Origin of Fair is Foul, Foul is Fair
This phrase pervades Shakespeare’s entire play, Macbeth, reminding the audience they need to look deeper in order to understand the thoughts and actions of the characters. Though it first appears in the beginning in the twelfth line of Act I, Scene I, uttered by witches as “Fair is foul, foul is fair,” it lasts throughout the story with recurring themes of evil doing, and deception in the name of equivocation, ambition, and good. The meaning of this line is that though events, things, and people may seem good or bad; after careful examination, they turn out to be the opposite.
Meaning of Fair is Foul, Foul is Fair
The meaning of this motif is quite obvious in the very first act. Simply, it means that appearances are often deceptive, and that things are different from what they appear to be. This line also points towards the play’s concern with the inconsistency between appearance and reality. Though it is a knotty and difficult idea, nevertheless it suggests that in this world, you can never be sure whether it is a mirage, an apparition, or a dagger.
Usage of Fair is Foul, Foul is Fair
This phrase is very tricky, which we find in literature, media, political speeches, and everyday life. Many people use it as a paradox to criticize one’s double standards and dual personalities that have contradicted in appearance and reality. We can often see its best usage against public servants and politicians who present their dual personalities in front of the public. It is also uttered by cynics when faced with the conundrums prevailing in politics.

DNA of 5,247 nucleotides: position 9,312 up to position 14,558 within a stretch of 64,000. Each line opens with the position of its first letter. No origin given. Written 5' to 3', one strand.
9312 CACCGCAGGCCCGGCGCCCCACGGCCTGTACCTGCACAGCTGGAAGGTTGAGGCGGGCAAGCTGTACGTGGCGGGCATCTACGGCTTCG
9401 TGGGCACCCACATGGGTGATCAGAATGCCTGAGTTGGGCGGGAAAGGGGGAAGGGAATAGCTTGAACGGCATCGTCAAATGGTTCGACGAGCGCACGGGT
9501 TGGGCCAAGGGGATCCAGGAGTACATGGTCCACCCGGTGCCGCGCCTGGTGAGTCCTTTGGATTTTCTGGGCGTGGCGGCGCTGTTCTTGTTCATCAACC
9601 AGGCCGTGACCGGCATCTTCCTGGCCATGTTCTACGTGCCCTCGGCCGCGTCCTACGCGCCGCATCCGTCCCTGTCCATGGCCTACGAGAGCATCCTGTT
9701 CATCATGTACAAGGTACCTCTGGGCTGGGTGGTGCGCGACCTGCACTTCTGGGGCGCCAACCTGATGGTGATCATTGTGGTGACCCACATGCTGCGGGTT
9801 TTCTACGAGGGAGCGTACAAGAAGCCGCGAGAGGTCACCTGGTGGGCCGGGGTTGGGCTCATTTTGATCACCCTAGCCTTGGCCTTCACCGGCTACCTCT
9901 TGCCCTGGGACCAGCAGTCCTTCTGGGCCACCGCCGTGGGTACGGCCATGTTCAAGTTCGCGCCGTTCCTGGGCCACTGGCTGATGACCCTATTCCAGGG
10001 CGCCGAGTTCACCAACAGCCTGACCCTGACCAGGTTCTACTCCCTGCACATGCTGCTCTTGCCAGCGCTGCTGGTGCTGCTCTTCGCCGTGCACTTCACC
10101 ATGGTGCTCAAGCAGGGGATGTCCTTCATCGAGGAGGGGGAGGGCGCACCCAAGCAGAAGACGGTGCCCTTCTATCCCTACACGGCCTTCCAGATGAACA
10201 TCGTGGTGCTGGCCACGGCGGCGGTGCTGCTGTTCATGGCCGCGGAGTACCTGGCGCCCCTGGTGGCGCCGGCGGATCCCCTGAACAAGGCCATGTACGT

Literary Source of Fair is Foul, Foul is Fair
“Fair is foul and fouls is fair: Hover through the fog and filthy air.”
(Macbeth, Act I- Scene I, 12-13)
Later, Macbeth also uses it as, “So fair and foul a day I have not seen.” The day is fair because he wins the war, and foul due to the loss of so many lives and stormy weather.
Literary Analysis of Fair is Foul, Foul is Fair
The first time we hear this phrase is in the opening scene, where witches utter this phrase in the twelfth line of Act I, Scene I, in order to trap Macbeth by predicting his future falsely. Then Macbeth uses the phrase, and later it echoes on different occasions with different meanings. Simply, for witches it means whatever is fair to a common man is foul to them, and what is foul to a common man is fair to them.
If we recall the story of the play, this phrase refers to Macbeth as well, as he does everything that he formerly considered foul. Though this motif relates to various characters in the play, it strongly relates to Macbeth in line 130 of Act I, Scene III, when he questions whether the predictions of the witches for his future life are fair or foul.
- Paradox: The phrase employs a paradox, as it foreshadows the deception of Macbeth, in that the prophecies of witches might lead him to greatness, but they would destroy him instead.
- Symbolism: The witches are symbolic of foul, but give fair advice, and Macbeth outwardly appears to be a hero, but inwardly he is a coward and a plotter.
- Consonance: It is a very good use of consonance “f”, as fair, foul, foul, fair shows mastery of the playwright.